This briefing was updated on 3 April 2024 to include recent votes on the Safety of Rwanda (Asylum and Immigration) Bill.

1. What was the biggest Lords vote?

The biggest recorded vote saw 634 members, almost four in five of those eligible to participate, voting in a division on 7 March 2017. In this vote, the House of Lords voted at report stage on the European Union (Notification of Withdrawal) Bill by 366 votes to 268 to agree to an amendment moved by Lord Pannick (Crossbench). This remains the largest total number of members voting in a single division on record.

The 7 March 2017 vote beat the previous largest vote of 621, recorded on 14 July 1993. In 1993, members voted by 445 to 176 against an amendment to the European Communities (Amendment) Bill, which would have required a referendum to be held on the Maastricht treaty. The Times called it the “biggest turnout of peers in modern times”.[1] In terms of the proportion of members eligible to vote at that time, this represented about three in five.

Until 2017, the 1993 vote was thought to have been the largest since 1831. This has been widely assumed to mean a larger vote took place in 1831, possibly on the Great Reform Bill. However, the House was not large enough at that time to vote in such numbers: figures available for 1830[2] suggest the House had 399 members. However, in rejecting the Great Reform Bill on 7 October 1831 a total of 357 members voted.[3] On the basis that the House had around 400 members in 1831 this would have equated to almost nine in 10 members voting in that division.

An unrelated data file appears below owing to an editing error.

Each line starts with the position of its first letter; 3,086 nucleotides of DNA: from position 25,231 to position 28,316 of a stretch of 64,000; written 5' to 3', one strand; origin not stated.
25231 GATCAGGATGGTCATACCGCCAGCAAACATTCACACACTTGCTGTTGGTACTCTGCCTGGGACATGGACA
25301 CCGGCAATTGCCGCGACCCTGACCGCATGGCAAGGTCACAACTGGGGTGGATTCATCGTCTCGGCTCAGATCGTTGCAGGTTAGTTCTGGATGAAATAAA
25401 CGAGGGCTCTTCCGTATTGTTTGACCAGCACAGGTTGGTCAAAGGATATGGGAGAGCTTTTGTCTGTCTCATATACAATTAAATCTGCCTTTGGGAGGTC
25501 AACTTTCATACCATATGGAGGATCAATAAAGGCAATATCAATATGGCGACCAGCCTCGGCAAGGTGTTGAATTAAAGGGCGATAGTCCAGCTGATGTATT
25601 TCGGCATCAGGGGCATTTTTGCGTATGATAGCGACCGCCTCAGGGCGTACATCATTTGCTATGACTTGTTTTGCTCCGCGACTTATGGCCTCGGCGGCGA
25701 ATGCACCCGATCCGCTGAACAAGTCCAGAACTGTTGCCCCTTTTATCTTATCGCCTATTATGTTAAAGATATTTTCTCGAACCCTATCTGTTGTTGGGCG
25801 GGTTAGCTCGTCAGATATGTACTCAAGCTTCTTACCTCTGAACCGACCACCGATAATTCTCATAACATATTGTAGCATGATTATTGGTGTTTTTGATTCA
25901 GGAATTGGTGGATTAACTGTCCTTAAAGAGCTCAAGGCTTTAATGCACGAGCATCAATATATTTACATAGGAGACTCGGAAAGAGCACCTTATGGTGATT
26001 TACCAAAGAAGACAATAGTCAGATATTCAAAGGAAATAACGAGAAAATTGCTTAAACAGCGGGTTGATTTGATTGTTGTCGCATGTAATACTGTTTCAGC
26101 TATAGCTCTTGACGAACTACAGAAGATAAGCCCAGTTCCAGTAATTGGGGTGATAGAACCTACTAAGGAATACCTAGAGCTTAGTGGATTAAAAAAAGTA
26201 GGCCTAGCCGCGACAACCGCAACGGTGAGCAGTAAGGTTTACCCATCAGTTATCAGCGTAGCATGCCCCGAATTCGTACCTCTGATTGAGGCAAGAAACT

Since 1999, there have been 152 divisions in the House of Lords where 500 or more members voted. 112 of these took place while members could only participate in votes remotely because of the Covid-19 pandemic.

Figure 1. Largest votes recorded during each parliamentary session

Bar chart showing the highest number of members voting in a division during each parliamentary session.
(House of Lords Library analysis)

2. Proportion of the house voting

Since 1999, the overall turnout for an average division has been around 300, about 40% of the eligible membership. However, turnout has increased significantly from the 2010–12 session. Prior to this, average division turnout was just over 30%. Since 2010–12, average turnout has been almost half the eligible membership.

Figure 2. Average participation rate in votes during each session, 1999–2000 to 2023–24

Bar chart showing that the average proportion of members participating in divisions  increased in 2010–12